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What archives are

Government agencies create a huge volume of records as they go about their business – each day, they produce documents, data, correspondence and more. When an agency has finished using a record, it’s assessed to understand whether it has long-term value. If it does, it’s transferred to us and becomes an archive.

We hold archives that date from around 1840 to the recent past. They come in a wide range of formats, from written documents to photographs, moving images and sound.

Types of archive we hold

The archives you can find in our holdings include:

  • immigration and citizenship files  

  • court records, including divorce and bankruptcy files and probated wills

  • records from Māori Land Courts and Boards, like minute books, alienation and confiscation files

  • coroners’ inquests into deaths     

  • land registrations, crown land administration and early survey plans

  • maps and plans for public works like railways and post offices

  • school archives

  • health, mental health and welfare records

  • police and prisons records

  • mining records

  • politicians’ papers

  • artworks, including the National Collection of War Art and school journal illustrations

  • films created by the National Film Unit

  • other types of public record.

What we don’t have

We only have 3-4% of all records ever created by the New Zealand government. Most records haven’t been kept, because they:

  • weren’t believed to be valuable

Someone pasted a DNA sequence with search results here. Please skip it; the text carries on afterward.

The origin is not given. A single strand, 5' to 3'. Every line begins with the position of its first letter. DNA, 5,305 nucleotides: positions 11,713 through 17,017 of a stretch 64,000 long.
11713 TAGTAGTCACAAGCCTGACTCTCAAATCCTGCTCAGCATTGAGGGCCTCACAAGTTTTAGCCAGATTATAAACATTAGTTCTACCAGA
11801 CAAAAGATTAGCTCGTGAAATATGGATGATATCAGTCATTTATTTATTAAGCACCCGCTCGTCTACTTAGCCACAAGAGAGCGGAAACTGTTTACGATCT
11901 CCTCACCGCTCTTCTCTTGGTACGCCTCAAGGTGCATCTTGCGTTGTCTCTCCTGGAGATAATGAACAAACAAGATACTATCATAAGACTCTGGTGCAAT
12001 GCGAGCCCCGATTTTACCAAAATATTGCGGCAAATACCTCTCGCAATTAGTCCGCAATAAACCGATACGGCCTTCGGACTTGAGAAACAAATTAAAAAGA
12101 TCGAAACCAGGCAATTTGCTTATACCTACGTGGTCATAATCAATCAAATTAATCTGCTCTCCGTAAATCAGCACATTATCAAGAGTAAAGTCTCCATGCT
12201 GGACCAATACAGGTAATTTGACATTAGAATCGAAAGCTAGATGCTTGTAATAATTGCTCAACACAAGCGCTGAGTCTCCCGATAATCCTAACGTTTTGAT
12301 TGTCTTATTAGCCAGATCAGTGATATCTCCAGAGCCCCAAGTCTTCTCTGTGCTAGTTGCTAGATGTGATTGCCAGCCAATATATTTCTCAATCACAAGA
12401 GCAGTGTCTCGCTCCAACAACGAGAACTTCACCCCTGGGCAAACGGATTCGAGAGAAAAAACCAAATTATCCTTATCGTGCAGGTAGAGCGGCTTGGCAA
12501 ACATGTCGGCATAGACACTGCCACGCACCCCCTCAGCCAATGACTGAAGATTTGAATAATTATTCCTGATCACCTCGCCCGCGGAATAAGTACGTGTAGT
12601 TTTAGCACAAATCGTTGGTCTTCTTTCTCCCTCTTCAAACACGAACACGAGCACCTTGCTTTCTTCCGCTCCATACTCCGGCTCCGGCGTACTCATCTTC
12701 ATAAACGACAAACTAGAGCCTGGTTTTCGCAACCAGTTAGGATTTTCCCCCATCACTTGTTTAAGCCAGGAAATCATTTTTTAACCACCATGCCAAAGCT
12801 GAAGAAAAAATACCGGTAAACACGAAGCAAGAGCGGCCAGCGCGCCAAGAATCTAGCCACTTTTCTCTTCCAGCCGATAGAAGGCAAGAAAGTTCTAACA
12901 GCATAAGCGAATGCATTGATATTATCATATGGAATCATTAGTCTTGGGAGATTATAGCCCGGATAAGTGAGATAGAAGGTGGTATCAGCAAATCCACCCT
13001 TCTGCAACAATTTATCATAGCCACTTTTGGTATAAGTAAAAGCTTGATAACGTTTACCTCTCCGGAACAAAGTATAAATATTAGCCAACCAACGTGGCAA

• have been lost or damaged by disaster or human error.

We don’t have records that are still being used by government agencies. If you want to see a document that’s still in use, you’ll need to contact the agency that holds it.

Types of record we don’t keep

Public archives keep different types of document to libraries or collecting archives. The table shows some things we don’t have, and where you can look for them.

We have a very small number of some types of record, including:

  • the passport applications of fewer than 100 well-known New Zealanders

  • personnel files of soldiers who served in World War Two or later conflicts – we only have these for soldiers who also served in World War One.

Where to view records

We keep our records in four archives around the country – Auckland, Wellington, Christchurch and Dunedin. If you:

  • need information about a record – it’s best to contact the archive that holds it 

  • want to view a record in person – you’ll need to visit the archive that holds it.

Online records

Our digitisation team Te Maeatanga is working to make our holdings available online. You can view hundreds of thousands of digitised records in Collections search.

If you want a digital version of a record we haven’t reached yet, you can pay to bump the item to the top of our queue.

Learn how to get an archive digitised

Find record locations

The easiest way to check where a record is kept is to find it in Collections search. An item’s location displays on the search results page.

Most records are kept in the archive closest to the place they were created. For example, you can view records about Westland gold mining in Christchurch, while most central government records are in Wellington.

Some of our centres also have extra holdings, on top of the archives for their region – find details of these in the lists below.

Search for records

Special holdings in each archive

Find out more about what we have

We can help if you need more information about the types of record we keep.

Ask an archivist about what we have